David Cameron praises Worcestershire MP in parliament

4:42pm Thursday 10th April 2014

By Tom Edwards

DAVID Cameron has praised a Worcestershire MP in parliament - paying his own tribute to him for promoting engineering.

The Prime Minister said he wants to "pay tribute" to Peter Luff's campaign to encourage more young people, especially women, into the subject.

Mr Luff, who represents Mid-Worcestershire, is retiring at the 2015 general election and has dedicated his last year in parliament to engineering and science careers.

During Prime Minister's Questions the premier said Mr Luff has "worked so hard" on the issue.

Last week a new report was published called Through Both Eyes which addresses the issue of girls not going into the sciences.

It has been put together by campaign group ScienceGrrl (correct), a group of women who want to promote equality in the subject.

Speaking in parliament, Mr Luff asked: "On the day when BBC Radio 4’s 'Woman’s Hour' has put the distinguished geneticist Professor Nazneen Rahman at number three in its power list, I am pleased to remind the Prime Minister of his challenge to me to suggest practical policies that could address the damaging and long-standing under-representation of women in science and engineering careers.

"So what is his response to the thoughtful report, published last week, which I commissioned to meet his challenge called 'Through Both Eyes'?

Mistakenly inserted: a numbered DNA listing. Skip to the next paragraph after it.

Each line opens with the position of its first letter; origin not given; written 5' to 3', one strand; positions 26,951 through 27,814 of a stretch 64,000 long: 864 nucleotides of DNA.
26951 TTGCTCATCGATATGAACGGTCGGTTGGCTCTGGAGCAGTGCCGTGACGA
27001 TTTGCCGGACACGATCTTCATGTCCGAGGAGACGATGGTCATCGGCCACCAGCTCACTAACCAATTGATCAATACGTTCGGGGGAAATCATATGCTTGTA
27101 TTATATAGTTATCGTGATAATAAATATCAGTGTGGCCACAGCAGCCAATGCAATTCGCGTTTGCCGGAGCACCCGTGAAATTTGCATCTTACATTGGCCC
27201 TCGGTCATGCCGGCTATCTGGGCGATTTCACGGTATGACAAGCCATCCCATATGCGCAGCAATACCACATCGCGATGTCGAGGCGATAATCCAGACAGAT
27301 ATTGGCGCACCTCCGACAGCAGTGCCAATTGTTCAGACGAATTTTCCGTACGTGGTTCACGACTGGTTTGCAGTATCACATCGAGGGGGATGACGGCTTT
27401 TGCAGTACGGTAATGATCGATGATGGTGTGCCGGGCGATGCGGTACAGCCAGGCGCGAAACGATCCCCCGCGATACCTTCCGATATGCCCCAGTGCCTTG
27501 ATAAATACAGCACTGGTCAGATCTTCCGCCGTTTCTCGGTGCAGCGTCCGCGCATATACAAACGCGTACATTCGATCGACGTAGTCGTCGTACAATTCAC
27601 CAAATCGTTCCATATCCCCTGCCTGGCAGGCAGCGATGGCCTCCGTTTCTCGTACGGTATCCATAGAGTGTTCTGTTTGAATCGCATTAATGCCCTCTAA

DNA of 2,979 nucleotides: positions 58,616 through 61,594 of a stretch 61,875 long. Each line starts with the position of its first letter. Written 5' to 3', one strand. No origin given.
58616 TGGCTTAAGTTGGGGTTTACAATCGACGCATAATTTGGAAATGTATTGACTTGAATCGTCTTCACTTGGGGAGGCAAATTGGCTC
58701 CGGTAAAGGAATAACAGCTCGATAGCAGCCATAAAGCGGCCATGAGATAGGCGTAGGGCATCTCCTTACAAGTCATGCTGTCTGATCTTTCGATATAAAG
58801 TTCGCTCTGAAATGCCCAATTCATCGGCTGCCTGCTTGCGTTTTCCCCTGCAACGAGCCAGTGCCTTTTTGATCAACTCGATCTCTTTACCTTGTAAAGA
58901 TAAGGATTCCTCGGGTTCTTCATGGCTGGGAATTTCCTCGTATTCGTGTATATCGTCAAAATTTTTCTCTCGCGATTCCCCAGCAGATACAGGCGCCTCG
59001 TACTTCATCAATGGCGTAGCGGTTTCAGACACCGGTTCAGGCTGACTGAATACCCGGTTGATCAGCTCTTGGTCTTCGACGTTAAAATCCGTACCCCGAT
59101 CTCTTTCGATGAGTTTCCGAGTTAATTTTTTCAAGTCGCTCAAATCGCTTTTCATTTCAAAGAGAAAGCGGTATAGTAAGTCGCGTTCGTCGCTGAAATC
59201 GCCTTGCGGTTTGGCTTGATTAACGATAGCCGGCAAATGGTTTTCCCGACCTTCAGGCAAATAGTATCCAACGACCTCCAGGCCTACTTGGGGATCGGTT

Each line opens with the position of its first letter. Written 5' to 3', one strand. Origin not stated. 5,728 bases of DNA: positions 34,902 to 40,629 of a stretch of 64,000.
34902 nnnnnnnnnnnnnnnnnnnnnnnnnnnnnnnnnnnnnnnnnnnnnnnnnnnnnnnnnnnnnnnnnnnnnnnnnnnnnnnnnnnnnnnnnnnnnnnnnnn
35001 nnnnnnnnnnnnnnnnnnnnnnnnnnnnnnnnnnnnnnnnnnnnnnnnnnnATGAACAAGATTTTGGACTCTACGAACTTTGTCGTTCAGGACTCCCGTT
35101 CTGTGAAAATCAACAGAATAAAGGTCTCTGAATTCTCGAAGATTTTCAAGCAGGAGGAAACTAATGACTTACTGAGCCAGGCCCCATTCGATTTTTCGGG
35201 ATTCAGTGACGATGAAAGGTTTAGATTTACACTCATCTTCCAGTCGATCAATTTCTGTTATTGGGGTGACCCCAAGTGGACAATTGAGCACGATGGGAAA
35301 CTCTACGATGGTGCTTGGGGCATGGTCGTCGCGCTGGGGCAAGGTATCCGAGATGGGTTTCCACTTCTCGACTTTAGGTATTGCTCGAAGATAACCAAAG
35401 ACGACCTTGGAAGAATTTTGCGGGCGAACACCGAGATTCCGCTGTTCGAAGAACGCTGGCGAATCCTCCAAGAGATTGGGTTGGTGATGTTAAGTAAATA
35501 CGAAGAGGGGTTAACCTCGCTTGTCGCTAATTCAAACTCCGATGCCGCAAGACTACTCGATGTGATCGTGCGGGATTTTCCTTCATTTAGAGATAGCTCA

Mr Cameron said: "May I pay tribute to (Mr Luff) for campaigning and working so hard on this issue?

"It is really important for the future of our country - not just for gender equality but for our economic future - to get more women into STEM (science, technology, engineering and maths) subjects and into engineering.

"I support the National Centre for Universities and Businesses’ target of doubling the number of female engineering graduates by 2030."

He then told Mr Luff "one of the most powerful things" was having "role models" like the women who produced the report.

The report says there are too many stereotypes over the sciences being "middle class, white" subjects, and not enough emphasis in schools or general society about the creativity around the industry.


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